As the temperature dips and autumn makes way for winter, I often think of quilts as I snuggle into bed at night to read. I notice more and more novels with the word quilt in their title and the theme of quilting weaving its way through the story. I wrote one of those myself: Pennsylvania Patchwork.

Small quilt my aunt made out of vintage kimonos

In many ways writing a novel is like sewing a quilt, I’ve mused. An author must decide on the storyline. Sometimes the seeds of inspiration seem to spring to life out of nowhere, such as while I’m driving down the road. But occasionally plots and characters emerge from a newspaper article or an incident told by a family member. I’ve assumed a quilter must find inspiration either through a piece of fabric or from a quilt that catches their fancy. But even if the quilter tries to re-create that quilt, theirs will be different because each stitch is individual as is each word in a novel. I might have a favorite genre and author, but whatever I write will be unique.

I have often seen quilters wandering the aisles of fabric stores, breathing in the possibilities, much as I journal and walk with mini-recorder in hand pondering ideas. I respect quilters’ quest for perfectly spaced small stitches, yet know sometimes those precious stitches are taken out with a seam ripper and redone, much as we authors struggle with rewrites and edits. I rework whole chapters with vigor. In one manuscript, I deleted the first 60 pages!

A gift from Carol

But I don’t quilt so what do I know? I called Carol Whaley, a quilter friend. The moment I stated my first question her voice came to life. She agreed that writing a novel and piecing together a quilt have much in common. She considers herself “an artist in fabric.” She has a design wall: a flannel board where she rearranges squares of fabric. She keeps a notebook and collects pictures from magazines and advertisements. I do much the same thing with my writing; I maintain a notebook for each project with visuals such as a photo of a barn or a person with an interesting face, and a list of traits for each character.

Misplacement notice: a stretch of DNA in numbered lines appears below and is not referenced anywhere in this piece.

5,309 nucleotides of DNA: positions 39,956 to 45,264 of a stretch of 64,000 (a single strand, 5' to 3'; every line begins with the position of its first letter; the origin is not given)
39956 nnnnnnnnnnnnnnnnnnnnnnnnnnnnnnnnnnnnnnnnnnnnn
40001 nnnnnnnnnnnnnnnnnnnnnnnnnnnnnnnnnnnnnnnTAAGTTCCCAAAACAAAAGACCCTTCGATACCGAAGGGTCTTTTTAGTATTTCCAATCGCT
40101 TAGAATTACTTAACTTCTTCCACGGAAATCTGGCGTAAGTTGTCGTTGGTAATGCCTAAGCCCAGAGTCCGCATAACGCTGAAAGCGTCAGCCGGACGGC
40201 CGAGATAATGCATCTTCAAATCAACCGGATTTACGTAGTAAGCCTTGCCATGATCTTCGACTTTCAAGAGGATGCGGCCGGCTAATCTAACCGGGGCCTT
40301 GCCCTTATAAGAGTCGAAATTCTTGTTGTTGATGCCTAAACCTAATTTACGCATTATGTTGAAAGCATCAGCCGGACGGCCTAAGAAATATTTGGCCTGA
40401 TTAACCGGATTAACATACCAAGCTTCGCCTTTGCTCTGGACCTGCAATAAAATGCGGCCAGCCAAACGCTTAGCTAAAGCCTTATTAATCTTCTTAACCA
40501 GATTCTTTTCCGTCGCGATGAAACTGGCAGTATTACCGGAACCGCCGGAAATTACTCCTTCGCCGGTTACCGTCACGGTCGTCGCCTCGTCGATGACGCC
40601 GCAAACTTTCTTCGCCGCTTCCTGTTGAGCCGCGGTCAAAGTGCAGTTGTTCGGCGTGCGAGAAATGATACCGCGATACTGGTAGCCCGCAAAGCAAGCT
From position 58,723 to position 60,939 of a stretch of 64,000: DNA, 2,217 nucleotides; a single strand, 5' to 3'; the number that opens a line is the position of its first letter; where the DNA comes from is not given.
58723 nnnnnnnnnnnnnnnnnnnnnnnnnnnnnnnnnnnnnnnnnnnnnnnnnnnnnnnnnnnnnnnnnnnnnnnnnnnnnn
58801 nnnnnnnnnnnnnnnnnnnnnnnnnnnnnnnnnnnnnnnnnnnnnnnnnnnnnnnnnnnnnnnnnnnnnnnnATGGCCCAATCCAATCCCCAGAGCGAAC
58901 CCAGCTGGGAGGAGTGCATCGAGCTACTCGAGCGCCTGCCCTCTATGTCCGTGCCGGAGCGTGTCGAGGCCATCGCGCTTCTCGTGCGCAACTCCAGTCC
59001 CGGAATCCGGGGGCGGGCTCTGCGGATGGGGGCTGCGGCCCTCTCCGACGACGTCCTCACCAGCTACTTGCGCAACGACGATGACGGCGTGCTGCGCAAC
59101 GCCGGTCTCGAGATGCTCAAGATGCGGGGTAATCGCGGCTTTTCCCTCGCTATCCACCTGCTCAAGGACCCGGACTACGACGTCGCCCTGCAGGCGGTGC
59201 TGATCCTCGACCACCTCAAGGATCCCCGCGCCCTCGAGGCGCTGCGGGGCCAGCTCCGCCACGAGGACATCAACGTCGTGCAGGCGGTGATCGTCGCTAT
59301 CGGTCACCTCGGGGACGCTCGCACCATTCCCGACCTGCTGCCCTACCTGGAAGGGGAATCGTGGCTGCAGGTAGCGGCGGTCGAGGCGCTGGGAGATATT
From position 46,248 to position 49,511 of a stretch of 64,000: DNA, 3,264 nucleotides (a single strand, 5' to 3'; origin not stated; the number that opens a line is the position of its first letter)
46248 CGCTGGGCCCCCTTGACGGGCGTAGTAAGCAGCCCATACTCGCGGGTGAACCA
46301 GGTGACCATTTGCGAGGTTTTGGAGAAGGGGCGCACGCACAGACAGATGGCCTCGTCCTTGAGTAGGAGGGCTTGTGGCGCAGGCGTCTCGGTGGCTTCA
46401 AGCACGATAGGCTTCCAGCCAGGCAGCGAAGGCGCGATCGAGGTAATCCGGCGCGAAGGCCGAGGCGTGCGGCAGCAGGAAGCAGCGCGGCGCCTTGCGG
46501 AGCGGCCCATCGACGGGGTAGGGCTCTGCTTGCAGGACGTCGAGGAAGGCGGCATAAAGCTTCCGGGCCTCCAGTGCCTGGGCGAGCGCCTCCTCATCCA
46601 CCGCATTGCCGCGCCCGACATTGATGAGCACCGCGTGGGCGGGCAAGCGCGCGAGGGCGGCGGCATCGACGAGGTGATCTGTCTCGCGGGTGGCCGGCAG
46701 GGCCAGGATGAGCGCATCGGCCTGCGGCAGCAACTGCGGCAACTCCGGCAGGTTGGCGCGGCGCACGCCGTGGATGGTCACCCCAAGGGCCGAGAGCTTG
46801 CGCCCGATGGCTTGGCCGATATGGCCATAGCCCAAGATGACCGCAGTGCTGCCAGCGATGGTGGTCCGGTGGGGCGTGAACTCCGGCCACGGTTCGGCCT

When I remarked to Carol that my brain is incessantly tossing around notions, she agreed. “It’s always percolating in the back of my mind,” she said. She gets some of her best ideas in the middle of the night and I can certainly relate. She told me she experiences satisfaction at every step. “Just touching the fabric” is a pleasure.

Quilt made by Judy Bodmer

I mentioned we writers go to conferences, take workshops, and belong to critique groups. She said she also attends workshops. At the larger meetings there is a show-and-tell period before or after the speaker. In her smaller group everyone shows and tells. Members can admire, ask questions (How do these two colors look together?) and give suggestions. And she attends a retreat twice a year with over 90 people, with work spaces for about 40. Quilters exchange fabrics and ideas, and “UFOs”—unfinished objects—which made me chuckle. Most authors have a couple uncompleted projects or ideas they meant to or hope to start.

I recently heard author Daniel James Brown say in an interview, “It takes four or five years for me to write one of these books … When I’m working on a book, I’m thinking about it, if not writing it, seven days a week.” I can so relate! When I imagine the passion and dedication needed to design and stitch together a quilt, I am wowed. I admire quilters immensely!

Am I off base? I’d love to hear your thoughts! Should you wish to enter to win either a copy of Pennsylvania Patchwork or Leaving Lancaster also leave your email address so we can contact you.

Congratulations to Chris G, who won the Coffee/Tea Towel and a copy of either Pennsylvania Patchwork or Leaving Lancaster. I appreciate your many useful comments and suggestions, which I plan to use. I wish I had a prize for each of you!